Both milk production and cold storage were out the week. I do not think anyone was to surprised with ether. First milk production came out on the 19th and with a total of 19.0 billion pounds for August. That is up 1.6 from last year but down slightly from last month. Next cold storage came in 4 percent up from last year but 3 percent down from last month. Futures sold off on Friday more on concerns of a recession then a reaction to ether one of the reports this week.
Weekly Spot Prices
Weekly Future Prices
Cheese: Milk availability is tightening across all regions, though cheese makers in the Northeast and West say volumes are sufficient for steady production. In the Midwest, cheese production is trending higher amid stronger market prices. Spot milk offers are becoming rare in the Midwest, though some cheesemakers are selling their loads at or above Class III. In the Northeast and West, strong demand for cheese is present from export purchasers. Domestic sales are declining in the Northeast. In the West, retail demand is softening while food service sales are holding steady. Cheese producers in the Midwest say they are cutting back on orders to keep up with the recent rise in demand. In the Midwest and West, cheese barrels are tight as contacts cite strong demand. Cheese blocks are available for spot purchasing in the West. In the Northeast, spot purchasers say cheese is available. (USDA Cheese Highlights)
Butter: In the West, cream volumes are tight though sales are mixed. Regional ice cream makers are reducing their purchasing, but demand for cream is strong from butter makers. In the Midwest, butter makers say spot loads of cream are very tight to unavailable, and cream multiples are in the 1.30s. High cream multiples in the Northeast are causing some butter makers to steer cream away from churns, reducing butter production. In the Midwest, butter makers are increasing their micro-fixing as less butter is churning. Contacts in the West say they are running reduced production schedules. In the Northeast, retail butter demand is picking up, but tight inventories are causing some producers to regulate supplies across existing orders. Demand for butter is steady from retail and food service purchasers in the West. Contacts in the region report spot inventories of butter are tight, and that loads of unsalted are more difficult to find than salted. In the Midwest, butter demand is currently outpacing supplies. (USDA Butter Highlights)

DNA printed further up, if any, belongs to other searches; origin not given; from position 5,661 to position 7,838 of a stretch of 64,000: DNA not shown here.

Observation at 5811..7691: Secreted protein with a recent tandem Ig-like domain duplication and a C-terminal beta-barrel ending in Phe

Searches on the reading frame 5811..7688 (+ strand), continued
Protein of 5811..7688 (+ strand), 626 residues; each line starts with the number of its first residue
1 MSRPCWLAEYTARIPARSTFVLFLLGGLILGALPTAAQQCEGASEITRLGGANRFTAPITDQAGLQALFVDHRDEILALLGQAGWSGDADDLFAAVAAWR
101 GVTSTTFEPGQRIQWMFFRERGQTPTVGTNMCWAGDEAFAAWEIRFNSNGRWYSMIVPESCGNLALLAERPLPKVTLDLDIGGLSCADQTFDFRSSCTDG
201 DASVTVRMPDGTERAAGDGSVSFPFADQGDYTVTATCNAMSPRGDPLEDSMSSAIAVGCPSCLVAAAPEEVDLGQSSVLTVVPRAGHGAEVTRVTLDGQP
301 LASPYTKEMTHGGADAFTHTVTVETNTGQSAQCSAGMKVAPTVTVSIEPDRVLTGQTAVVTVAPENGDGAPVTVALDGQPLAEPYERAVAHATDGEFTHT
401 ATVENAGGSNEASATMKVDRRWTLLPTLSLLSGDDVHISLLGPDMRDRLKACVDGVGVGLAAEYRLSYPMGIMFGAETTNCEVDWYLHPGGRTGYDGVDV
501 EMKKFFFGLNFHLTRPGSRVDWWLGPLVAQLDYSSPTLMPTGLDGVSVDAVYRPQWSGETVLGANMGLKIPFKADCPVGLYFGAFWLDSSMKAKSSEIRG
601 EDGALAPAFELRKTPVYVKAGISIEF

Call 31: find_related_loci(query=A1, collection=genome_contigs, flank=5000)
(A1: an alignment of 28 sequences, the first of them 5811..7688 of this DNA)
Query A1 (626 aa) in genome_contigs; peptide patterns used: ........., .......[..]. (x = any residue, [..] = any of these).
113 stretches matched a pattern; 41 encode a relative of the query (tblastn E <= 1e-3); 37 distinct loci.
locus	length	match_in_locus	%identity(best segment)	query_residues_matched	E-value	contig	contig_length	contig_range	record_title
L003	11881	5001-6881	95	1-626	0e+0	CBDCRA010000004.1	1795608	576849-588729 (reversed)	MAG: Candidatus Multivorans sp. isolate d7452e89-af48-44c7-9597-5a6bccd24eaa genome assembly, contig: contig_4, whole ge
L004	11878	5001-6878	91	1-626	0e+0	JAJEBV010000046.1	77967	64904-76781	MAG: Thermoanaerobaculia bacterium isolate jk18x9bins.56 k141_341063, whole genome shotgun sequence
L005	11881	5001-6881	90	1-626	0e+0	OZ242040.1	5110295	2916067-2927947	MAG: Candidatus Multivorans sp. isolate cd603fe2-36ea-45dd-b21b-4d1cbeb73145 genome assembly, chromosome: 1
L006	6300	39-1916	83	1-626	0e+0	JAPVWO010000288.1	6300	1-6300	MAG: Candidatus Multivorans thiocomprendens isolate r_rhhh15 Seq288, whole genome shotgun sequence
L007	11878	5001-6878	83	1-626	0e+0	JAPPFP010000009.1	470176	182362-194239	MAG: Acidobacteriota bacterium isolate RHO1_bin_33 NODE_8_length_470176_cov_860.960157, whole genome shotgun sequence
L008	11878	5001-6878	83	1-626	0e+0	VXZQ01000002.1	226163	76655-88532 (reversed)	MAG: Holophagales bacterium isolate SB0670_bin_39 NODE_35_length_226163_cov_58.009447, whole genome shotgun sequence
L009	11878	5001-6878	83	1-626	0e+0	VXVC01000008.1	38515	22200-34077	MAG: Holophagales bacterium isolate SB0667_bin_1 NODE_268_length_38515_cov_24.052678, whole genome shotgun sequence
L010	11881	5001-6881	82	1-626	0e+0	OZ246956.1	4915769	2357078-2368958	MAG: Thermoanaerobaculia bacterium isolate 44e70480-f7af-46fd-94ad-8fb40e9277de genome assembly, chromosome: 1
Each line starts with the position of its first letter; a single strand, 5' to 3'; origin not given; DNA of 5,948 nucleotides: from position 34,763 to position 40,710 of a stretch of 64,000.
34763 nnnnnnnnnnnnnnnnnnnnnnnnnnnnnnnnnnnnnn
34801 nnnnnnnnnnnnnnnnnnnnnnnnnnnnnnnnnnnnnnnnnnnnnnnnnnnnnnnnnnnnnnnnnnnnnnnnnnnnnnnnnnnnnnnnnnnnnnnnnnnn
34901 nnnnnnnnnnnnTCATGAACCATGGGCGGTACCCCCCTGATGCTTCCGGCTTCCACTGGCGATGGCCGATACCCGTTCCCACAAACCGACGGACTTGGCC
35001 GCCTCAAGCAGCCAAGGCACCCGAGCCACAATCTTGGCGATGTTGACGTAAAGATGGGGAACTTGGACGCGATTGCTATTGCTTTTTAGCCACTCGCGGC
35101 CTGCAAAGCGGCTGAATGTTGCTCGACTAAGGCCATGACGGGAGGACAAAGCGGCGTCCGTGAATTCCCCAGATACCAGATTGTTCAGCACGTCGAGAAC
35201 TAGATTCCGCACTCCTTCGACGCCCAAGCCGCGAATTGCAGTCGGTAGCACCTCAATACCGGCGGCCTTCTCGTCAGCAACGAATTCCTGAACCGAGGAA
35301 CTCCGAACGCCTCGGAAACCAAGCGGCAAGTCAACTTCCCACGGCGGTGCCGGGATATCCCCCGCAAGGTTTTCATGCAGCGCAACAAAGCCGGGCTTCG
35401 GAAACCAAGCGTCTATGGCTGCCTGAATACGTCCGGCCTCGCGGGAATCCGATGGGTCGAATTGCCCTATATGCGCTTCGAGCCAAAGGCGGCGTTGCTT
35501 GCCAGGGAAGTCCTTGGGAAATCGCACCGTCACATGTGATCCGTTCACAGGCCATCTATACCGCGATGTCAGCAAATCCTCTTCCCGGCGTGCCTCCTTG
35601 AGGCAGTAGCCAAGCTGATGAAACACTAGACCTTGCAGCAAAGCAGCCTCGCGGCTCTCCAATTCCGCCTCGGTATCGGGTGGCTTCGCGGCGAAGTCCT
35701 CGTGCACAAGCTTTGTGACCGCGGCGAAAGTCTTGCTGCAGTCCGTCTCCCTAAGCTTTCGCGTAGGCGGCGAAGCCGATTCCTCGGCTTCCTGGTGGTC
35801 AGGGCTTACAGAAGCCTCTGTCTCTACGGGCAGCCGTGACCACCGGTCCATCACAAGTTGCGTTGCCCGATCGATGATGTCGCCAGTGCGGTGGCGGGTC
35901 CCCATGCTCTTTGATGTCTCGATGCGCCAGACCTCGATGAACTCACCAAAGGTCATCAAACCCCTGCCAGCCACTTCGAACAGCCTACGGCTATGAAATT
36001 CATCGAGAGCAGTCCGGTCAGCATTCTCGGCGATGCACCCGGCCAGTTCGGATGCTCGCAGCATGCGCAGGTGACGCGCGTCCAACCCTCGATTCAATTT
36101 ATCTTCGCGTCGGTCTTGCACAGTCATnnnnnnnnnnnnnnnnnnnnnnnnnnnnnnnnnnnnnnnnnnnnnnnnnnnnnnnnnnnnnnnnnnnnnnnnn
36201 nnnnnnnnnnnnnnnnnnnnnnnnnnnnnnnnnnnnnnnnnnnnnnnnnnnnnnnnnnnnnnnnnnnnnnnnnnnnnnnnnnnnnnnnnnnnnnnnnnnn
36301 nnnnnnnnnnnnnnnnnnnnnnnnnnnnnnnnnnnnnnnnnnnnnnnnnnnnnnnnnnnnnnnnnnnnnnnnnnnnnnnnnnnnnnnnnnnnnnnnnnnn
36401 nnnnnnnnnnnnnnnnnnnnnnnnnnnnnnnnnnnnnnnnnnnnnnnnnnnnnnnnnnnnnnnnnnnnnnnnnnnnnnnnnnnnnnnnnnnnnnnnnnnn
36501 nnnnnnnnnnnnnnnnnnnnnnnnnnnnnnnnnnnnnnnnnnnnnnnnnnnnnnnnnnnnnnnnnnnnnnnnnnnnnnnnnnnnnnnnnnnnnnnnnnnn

Dry whey: In the West the bottom of the dry whey price range moved higher while in the Midwest it moved lower. The top of the range shifted higher in both the East and West. Demand for dry whey is steady in both domestic and international markets. Spot purchasers say loads of dry whey are available, but stronger demand for specific brands has made their loads more difficult to obtain. Cheesemakers are running steady production schedules, despite declining milk output. Liquid whey is available for drying operations to steadily produce dry whey. Some plant managers in the East region say they are running below capacity due to labor and supply chain shortages. (USDA Dry Whey updates)
The graph above show cow numbers, and I expect we will see 2022 exceed the cow numbers of 2021 on the next report. This means milk production for the rest of the year will exceed that of 2021 by a good margin. This may be partly to blame for the bullish market that we have been running the last couple of weeks cooling down. On the other hand we are drawing down on cold storage which means demand is still out pacing production. The question going forward is will that continue going forward with the threat of recession looming. Recommendation this week is to buy some calls to sell into on a rally. Buy 22.00 call sell 24.00 call for 50 cents, and stick in sell orders at 22.50.